Playing an AVI File in Windows Media Player: Beginner's Guide to Windows Media Player Files
It’s a Codec World
You’ve just managed to download an AVI file to the desktop and you don’t know how to play it. This would be a problem if you weren’t here reading this article. Lucky for you, we’ve got it down to a science.
Playing an AVI file is pretty much the easiest thing in the world assuming you know what a codec is. Now, for beginner users, a codec is a sort of interface between the computer and the file that allows the computer to understand exactly what it is that you want to do with the file. Without that interpreter in between the two, the AVI file goes unplayed because the computer doesn’t understand what to do with it.
Codecs are available for free, and Microsoft is making a huge push to get at least the basic AVI codecs into the next Windows Operating System (currently Windows 7). But, since you’re probably stuck with either Vista or XP (and I’m guessing Vista because it is 2008 and Microsoft is trying to push XP out the window), you’ll have to go about this the long way.
I’ve laid it out for you here in a series of steps. Follow these to the letter and you should be able to play an AVI file in no time:
1. Navigate over to this website (the CCCP Codec Website)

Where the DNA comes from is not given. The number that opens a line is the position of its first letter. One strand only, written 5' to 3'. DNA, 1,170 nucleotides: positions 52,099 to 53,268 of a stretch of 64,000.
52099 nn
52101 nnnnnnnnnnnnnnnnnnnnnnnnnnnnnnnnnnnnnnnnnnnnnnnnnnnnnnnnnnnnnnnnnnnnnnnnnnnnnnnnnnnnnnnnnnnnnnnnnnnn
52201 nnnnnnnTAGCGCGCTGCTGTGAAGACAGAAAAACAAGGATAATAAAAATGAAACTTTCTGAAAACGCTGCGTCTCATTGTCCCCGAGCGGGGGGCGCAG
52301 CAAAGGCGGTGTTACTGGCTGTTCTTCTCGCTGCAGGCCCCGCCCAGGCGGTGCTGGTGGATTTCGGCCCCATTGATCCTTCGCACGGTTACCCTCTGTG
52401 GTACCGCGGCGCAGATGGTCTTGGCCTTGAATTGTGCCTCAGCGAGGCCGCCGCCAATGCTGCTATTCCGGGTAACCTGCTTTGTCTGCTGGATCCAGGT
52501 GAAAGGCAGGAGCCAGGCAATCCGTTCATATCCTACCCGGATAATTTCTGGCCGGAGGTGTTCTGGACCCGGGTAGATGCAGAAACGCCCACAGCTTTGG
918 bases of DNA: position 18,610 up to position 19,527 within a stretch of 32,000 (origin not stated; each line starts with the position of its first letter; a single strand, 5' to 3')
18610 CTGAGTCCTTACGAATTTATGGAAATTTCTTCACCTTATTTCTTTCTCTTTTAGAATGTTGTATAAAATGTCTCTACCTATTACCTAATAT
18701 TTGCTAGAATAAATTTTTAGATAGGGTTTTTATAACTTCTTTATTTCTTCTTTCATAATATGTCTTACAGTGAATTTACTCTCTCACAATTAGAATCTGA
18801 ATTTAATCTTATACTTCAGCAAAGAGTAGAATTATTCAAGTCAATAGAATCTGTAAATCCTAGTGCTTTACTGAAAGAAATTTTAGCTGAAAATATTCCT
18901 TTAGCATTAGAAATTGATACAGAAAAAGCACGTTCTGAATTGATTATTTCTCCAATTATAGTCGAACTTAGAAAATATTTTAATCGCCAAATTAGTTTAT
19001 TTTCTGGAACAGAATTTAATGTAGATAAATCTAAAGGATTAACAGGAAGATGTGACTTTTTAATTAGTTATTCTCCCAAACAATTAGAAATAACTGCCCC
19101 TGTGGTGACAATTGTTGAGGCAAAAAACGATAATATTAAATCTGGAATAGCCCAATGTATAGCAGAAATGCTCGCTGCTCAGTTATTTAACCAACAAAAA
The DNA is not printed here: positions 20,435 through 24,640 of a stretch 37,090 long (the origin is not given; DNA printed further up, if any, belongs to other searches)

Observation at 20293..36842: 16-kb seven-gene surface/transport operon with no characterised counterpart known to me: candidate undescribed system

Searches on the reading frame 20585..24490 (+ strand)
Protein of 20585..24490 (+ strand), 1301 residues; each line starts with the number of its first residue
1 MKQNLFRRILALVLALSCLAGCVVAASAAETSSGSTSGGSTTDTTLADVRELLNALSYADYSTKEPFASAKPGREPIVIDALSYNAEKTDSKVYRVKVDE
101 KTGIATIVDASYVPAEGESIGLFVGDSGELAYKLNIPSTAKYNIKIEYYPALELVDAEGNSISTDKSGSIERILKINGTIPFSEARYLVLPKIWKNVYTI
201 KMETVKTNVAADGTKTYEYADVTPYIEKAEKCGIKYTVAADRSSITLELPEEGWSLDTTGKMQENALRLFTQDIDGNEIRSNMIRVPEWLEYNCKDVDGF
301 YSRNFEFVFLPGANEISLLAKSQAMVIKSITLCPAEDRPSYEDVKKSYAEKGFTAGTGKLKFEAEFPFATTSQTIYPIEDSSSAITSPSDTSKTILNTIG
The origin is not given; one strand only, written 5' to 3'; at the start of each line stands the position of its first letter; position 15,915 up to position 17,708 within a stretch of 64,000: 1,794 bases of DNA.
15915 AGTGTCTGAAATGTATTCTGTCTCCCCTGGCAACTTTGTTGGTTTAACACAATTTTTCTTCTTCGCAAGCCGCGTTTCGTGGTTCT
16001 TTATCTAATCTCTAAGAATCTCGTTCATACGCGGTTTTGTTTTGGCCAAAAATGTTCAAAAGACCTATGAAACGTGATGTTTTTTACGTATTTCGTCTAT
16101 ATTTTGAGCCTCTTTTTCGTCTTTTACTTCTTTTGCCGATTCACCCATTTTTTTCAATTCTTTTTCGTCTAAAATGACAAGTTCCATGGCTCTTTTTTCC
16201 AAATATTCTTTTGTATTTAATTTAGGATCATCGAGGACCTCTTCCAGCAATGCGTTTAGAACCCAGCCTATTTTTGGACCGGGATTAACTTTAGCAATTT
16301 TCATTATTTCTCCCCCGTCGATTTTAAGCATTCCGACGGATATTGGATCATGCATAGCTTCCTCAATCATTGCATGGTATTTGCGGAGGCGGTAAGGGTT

2. Click on the first link where you can download the codec pack, it should read “Vista/XP”, etc.
3. Download the codec pack and double click on it to install
4. Run the setup and click on the “next” buttons until you reach the end of the setup process
5. Reboot your computer and try playing the AVI file
Once you open the AVI file, Windows Media Player should successfully play the video file and you should be able to enjoy the video you downloaded. The CCCP codec is a definite evolution over the ancient method of downloading individual codecs and running them one at a time, slugging down your PC as a result.
Of course, with the CCCP installed, you’ll be able to play virtually anything you can dream of. Movies that are in MPG format, or MP4 - the video world is at your command. For those pesky MKV files, there’s always VLC media player. As a rule of thumb, if VLC can’t play it, it’s probably not a good idea to try watching. Another important point to remember is that if you get a video from a friend which is a .exe file or even an image file of some sort - DO NOT OPEN IT. It’s undoubtedly a virus. Contact your friend, make sure that the download is legitimate, run a couple of virus scans and then delete it. If your friend is certain the video is a real video, have them send it through a different means - like a web address.
Codecs are your friends, and as long as you have all the proper ones installed, there is no reason that a video file shouldn’t play correctly on your PC.